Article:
Your Secretary / Admin Assistant May Be Eligible for Overtime in Business and at Work


I was privileged to moderate a distinguished panel of United States Department of Labor representatives and great local employer-side labor lawyers last week on the upcoming minimum exempt salary level change to $913 a week effective December 1, 2016. While the minimum salary level for highly-compensated exempt employees is also rising from $100,000 to $134,004 on December 1st, nothing else is fundamentally changing with regard to the Federal Fair Labor Standards Act (FLSA).

As with every presentation I have participated in and presented, everyone on the panel emphasized to the employer audience present that the December 1st change is the perfect opportunity to ensure that the FLSA status of every employee is properly (and compliantly) assigned.

We spent a good chunk of time on the FLSA Administrative Exemption, as many employers assume that if an employee works in an office and carries the title of Administrator, that those factors alone fulfill Administrative Exemption requirements. Unfortunately, that is not correct.

Below are the factors necessary to meet the Administrative Exemption:

  • Must be paid at least $455 weekly ($913/week effective December 1, 2016) on a salaried basis.
  • Primary duty consists of performing office or non-manual work directly related to the management or general business operations of the company.
  • Work includes the exercise of discretion and independent judgment with respect to matters of significance.
  • Examples: manager, supervisor, administrator.

It is the 3rd bullet above (aside from the minimum salary level defined in the 1st bullet above) that makes or breaks the Administrative Exemption. As explained in more detail on the U.S. DOL website:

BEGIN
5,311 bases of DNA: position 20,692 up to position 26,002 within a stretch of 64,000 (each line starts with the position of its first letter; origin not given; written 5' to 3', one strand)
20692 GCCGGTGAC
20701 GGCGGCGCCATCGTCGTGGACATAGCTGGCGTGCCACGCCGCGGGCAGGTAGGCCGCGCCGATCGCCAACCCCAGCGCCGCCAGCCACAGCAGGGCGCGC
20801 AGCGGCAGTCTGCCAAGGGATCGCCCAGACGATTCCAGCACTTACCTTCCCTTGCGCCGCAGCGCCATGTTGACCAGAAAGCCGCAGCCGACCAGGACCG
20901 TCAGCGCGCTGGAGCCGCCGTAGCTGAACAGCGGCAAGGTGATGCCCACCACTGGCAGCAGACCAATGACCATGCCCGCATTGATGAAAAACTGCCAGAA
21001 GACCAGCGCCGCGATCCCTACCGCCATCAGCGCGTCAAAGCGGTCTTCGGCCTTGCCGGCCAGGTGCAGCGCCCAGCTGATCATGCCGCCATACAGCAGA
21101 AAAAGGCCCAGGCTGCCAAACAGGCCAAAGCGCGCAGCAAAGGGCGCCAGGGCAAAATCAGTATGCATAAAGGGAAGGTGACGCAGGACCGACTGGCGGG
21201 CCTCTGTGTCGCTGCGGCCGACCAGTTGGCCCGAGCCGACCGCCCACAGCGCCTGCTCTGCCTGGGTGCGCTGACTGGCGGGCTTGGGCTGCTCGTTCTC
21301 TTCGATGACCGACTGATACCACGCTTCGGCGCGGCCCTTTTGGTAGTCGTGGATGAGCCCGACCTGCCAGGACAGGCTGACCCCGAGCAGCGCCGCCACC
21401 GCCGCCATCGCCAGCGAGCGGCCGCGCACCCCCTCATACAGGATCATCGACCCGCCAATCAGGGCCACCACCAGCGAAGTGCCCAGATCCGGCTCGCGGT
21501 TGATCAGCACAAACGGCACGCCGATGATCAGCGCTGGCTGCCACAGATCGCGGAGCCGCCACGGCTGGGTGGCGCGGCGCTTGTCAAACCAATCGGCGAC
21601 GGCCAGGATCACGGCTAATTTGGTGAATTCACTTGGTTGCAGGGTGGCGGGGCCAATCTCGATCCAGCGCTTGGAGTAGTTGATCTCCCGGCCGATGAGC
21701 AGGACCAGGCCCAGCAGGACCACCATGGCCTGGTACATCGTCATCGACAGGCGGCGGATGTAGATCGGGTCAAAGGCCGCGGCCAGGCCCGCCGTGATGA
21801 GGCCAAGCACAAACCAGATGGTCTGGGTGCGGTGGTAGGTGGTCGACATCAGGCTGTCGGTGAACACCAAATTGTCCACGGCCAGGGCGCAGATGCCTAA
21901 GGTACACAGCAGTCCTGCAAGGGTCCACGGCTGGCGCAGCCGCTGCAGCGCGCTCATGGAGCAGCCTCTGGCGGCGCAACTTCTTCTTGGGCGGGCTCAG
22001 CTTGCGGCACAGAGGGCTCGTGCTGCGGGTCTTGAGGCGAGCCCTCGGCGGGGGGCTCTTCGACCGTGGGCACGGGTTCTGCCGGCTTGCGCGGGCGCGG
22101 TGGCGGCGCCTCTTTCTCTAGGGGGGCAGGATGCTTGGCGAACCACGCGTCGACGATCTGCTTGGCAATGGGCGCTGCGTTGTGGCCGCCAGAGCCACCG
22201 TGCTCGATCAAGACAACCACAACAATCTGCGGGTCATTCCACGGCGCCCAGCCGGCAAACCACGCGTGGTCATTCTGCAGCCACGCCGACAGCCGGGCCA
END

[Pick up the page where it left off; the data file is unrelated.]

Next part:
Discretion and independent judgment with respect to matters of significance
The phrase “discretion and independent judgment” must be applied in the light of all the facts involved in the particular situation in which the question arises. Factors to consider when determining whether an employee exercises discretion and independent judgment with respect to matters of significance include, but are not limited to:

  • whether the employee has authority to formulate, affect, interpret, or implement management policies or operating practices;
  • whether the employee carries out major assignments in conducting the operations of the business;
  • whether the employee performs work that affects business operations to a substantial degree, even if the employee’s assignments are related to operation of a particular segment of the business;
  • whether the employee has authority to commit the employer in matters that have significant financial impact;
  • whether the employee has authority to waive or deviate from established policies and procedures without prior approval;
  • whether the employee has authority to negotiate and bind the company on significant matters;
  • whether the employee provides consultation or expert advice to management;
  • whether the employee is involved in planning long- or short-term business objectives;
  • whether the employee investigates and resolves matters of significance on behalf of management; and
  • whether the employee represents the company in handling complaints, arbitrating disputes or resolving grievances.

An employee does not exercise discretion and independent judgment with respect to matters of significance merely because the employer will experience financial losses if the employee fails to perform the job properly.

In general, the exercise of discretion and independent judgment involves the comparison and the evaluation of possible courses of conduct, and acting or making a decision after the various possibilities have been considered. The exercise of discretion and independent judgment must be more than the use of skill in applying well-established techniques, procedures or specific standards described in manuals or other sources.

And as we clarified during last week’s panel:  giving your organization’s Secretary / Administrative Assistant responsibility for organizing the annual Holiday Party does not constitute discretion and independent judgment with respect to matters of significance; and unless your organization’s Secretary / Admin Assistant regularly / customarily exercises discretion and independent judgment with respect to matters of significance,  in all likelihood, your Secretary / Administrative Assistant is nonexempt and eligible for overtime in business and at work.

Business people having consulting about project in office

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